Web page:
European Motorcycle Dealers Take it to the Track [Video]

Riding with Moto Forza and GP Motorcycles

For many, buying a motorcycle, especially a European motorcycle, is a big purchase. The aura of motorcycles from across the Atlantic rather than the Pacific adds an element of accomplishment and exclusivity to the purchase as well. As such, the buying experience should be more than just a simple exchange of money.

That's where Balz Renggli and Paul Lima come in. The two friends are also owners of their own San Diego County-based motorcycle dealerships: Moto Forza and GP Motorcycles, respectively. Dealing exclusively with European motorcycles, the pair have earned a reputation in the Southern California area as one of the "go-to" dealerships if you're looking for a Ducati, KTM, Husqvarna, MV Agusta, Moto Guzzi, Aprilia, and, starting later this year, Norton. From the moment you walk in to their dealerships, their passion and enthusiasm for motorcycles and the products they sell is readily apparent.

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Paul Lima and Balz Renggli

To give thanks to their customers, allow them to get a taste of what their machines are really capable of, and to have a little fun, “We’ll throw on a few trackdays a year for our customers and anyone else to enjoy the track.” Renggli says, adding “We like to share the camaraderie and enthusiasm our shops provide.” They generally do two to four trackdays a year at different tracks all around Southern California and charge from $160 to $190.

This worked perfectly for us as late last year, when we were looking to book some track time to conduct our 2011 Aprilia RSV4 APRC vs. 2012 Yamaha YZF-R1 test, weather reports indicated sporadic rainfall in the longterm forecasts. Combine this with the fact that many of the trackday organizations in the area were wrapping up their seasons, and the track portion of our testing was under serious jeopardy.

Moto Forza showroom

This particular time Renggli and Lima secured Willow Springs International Raceway in Rosamond, California, and invited us along. Once the weather report came back with sunny skies, we quickly packed our things and accepted the invitation.

The trackday itself was well run – we were pleased to find a very relaxed atmosphere, responsible riders, attentive corner workers, and even a catered lunch. Turnout was rather slim, but that’s by design. “We keep the group small, no more than 50-60 riders as we are not looking to make a profit, but merely to break even,” Renggli says, adding that neither he or Lima are in the trackday business. All the better, as it gave us plenty of room on the track session after session.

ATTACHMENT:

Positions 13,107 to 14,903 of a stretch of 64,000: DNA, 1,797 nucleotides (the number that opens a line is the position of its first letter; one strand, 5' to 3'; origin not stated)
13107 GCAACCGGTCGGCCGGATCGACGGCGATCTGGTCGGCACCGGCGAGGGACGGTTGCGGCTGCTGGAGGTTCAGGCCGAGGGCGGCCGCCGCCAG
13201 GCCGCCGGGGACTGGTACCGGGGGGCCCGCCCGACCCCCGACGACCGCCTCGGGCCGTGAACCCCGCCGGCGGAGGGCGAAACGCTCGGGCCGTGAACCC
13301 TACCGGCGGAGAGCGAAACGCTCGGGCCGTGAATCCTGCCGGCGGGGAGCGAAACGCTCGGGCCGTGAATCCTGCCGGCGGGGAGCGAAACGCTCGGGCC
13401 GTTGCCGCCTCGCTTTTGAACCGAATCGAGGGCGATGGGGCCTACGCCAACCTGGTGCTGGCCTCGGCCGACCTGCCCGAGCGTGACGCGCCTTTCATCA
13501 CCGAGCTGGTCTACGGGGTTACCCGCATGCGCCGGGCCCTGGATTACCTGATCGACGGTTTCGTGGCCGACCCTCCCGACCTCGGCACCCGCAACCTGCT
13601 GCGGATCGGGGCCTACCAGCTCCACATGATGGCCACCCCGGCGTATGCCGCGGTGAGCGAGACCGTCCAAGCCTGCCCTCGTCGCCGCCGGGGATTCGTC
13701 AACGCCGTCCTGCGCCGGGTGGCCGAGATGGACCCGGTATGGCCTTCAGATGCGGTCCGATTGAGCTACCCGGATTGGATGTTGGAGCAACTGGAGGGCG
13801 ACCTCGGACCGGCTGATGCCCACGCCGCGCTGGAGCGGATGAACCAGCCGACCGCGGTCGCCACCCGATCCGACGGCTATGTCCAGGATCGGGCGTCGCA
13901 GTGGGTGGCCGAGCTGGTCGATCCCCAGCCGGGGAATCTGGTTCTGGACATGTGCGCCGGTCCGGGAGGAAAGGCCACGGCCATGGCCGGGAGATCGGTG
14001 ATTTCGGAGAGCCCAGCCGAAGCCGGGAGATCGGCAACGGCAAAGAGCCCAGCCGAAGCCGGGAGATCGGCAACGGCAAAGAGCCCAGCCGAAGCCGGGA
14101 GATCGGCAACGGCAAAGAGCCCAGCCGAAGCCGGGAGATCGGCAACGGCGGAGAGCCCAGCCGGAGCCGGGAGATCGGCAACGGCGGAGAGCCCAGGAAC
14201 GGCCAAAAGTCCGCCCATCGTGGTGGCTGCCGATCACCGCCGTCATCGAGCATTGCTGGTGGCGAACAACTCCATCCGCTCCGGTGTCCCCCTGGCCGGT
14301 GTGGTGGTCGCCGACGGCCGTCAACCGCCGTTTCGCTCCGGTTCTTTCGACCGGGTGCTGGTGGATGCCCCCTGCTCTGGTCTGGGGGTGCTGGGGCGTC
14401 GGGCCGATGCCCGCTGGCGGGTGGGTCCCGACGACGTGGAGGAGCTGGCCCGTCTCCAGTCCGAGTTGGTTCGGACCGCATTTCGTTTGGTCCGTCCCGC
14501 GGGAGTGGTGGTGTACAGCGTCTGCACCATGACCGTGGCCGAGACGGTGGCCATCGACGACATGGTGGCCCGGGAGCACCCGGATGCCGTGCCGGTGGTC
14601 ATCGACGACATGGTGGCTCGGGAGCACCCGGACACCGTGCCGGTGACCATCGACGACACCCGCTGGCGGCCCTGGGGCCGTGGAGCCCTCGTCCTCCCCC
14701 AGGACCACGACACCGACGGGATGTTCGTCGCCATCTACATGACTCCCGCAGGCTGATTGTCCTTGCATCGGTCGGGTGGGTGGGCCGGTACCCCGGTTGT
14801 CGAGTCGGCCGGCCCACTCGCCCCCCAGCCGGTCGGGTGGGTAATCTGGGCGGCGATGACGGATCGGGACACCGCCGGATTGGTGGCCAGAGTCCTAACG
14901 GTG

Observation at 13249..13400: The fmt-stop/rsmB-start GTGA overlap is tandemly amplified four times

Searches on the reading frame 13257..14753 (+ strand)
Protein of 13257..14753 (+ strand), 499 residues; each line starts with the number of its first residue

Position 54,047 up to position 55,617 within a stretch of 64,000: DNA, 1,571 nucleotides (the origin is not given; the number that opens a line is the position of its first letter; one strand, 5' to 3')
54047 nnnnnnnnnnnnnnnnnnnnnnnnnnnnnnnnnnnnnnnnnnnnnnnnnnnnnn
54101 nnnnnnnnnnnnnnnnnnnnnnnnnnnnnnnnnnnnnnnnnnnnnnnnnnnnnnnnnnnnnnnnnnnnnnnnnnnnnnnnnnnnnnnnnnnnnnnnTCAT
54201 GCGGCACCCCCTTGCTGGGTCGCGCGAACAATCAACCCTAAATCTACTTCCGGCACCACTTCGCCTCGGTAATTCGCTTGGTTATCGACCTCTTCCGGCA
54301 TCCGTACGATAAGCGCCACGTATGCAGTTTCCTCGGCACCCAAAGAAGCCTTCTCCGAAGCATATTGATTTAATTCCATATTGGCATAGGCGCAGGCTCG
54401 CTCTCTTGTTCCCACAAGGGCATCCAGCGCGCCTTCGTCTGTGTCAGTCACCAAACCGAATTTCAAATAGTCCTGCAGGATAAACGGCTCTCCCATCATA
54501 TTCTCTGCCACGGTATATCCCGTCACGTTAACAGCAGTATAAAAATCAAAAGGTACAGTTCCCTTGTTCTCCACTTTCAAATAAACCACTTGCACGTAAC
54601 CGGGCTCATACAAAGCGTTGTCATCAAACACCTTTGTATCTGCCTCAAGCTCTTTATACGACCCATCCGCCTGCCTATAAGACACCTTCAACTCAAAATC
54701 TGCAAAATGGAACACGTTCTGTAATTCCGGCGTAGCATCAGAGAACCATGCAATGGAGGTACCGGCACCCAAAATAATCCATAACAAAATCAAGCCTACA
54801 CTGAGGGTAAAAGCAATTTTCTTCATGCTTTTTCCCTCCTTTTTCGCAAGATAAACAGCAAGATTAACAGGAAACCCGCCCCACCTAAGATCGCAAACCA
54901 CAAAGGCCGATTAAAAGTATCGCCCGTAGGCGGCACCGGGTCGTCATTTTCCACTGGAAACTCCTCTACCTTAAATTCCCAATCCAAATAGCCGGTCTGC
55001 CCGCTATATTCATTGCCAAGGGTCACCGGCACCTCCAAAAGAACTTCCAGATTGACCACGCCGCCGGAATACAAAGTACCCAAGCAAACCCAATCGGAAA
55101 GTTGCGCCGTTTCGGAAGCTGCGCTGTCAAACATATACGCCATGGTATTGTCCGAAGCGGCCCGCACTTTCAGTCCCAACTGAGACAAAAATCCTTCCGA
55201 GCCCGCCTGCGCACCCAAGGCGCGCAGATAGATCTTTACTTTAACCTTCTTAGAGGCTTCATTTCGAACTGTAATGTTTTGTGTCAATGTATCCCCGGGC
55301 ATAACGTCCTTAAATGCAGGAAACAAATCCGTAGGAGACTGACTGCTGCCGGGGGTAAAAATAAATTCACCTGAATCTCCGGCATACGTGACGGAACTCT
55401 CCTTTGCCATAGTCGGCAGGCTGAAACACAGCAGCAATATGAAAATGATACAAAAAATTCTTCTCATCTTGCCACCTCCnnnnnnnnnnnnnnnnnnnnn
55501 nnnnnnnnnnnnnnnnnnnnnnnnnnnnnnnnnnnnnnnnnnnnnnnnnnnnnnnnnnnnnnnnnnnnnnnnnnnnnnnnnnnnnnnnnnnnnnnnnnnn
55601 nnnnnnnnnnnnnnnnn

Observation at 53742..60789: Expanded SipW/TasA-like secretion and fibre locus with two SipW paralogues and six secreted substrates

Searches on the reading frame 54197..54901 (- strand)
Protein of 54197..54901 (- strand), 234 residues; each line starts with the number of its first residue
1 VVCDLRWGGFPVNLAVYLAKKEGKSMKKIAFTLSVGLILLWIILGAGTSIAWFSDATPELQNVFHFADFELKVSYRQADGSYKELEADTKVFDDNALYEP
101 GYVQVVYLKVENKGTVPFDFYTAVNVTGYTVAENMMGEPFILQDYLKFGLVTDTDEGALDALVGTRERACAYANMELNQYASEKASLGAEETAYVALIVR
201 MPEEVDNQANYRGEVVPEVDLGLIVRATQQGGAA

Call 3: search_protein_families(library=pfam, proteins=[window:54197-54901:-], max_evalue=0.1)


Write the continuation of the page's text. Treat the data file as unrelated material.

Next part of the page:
What stuck out to me, however, were the men behind the operation. Renggli and Lima opened their dealerships in search of fulfilling their passion and enthusiasm for the sport. "We are enthusiast shops starting from desire rather than profit," says Lima.

GP Motorcycles Showroom

The two actually met as a result of Renggli's racing efforts. In 1998, Renggli won the Battle of the Twins Heavyweight championship at Willow Springs on a Ducati. Two years later he followed that performance by earning third place overall in the Aprilia Cup Challenge National Series. His sponsor? None other than Paul Lima and GP Motorcycles. After his racing career was over, Renggli needed another outlet to express his enthusiasm for the sport. Thus, Moto Forza was born.

With the rise of European motorcycles, the desire both men share holds true now more than ever.

"In my opinion," Lima says, "motorcycling is a lot more interesting now than it was 20 or 30 years ago, and I believe you can thank the European brands for that. When I started with motorcycles, the big box shops would treat you poorly if you said you had a Ducati or a Triumph. Now things have changed and they can’t be ignored."

GP Motorcycles and Moto Forza

The rise of European motorcycles has only served to validate Lima and Renggli's decision to serve this niche market, but you'd never see them gloating this fact. These dyed-in-the-wool motorcyclists truly love the sport, and that's the atmosphere they want to project when you walk in their respective dealerships. Whether it's to purchase a new motorcycle, get work done on your current ride, or just talk shop, they (and their staff) want you to feel like friends, not dollar signs. They often host barbecues and street rides, as well, so there's plenty of customer interaction after the sale is made. It seems to be working, as much of the business for both shops comes from repeat customers.

In this age of big business, maximum profit and zero personality, it's nice to know shops like this still exist. And with the European brands increasing their market share in the years to come, there's little doubt that Paul and Balz will surely be hosting more trackdays in the future.

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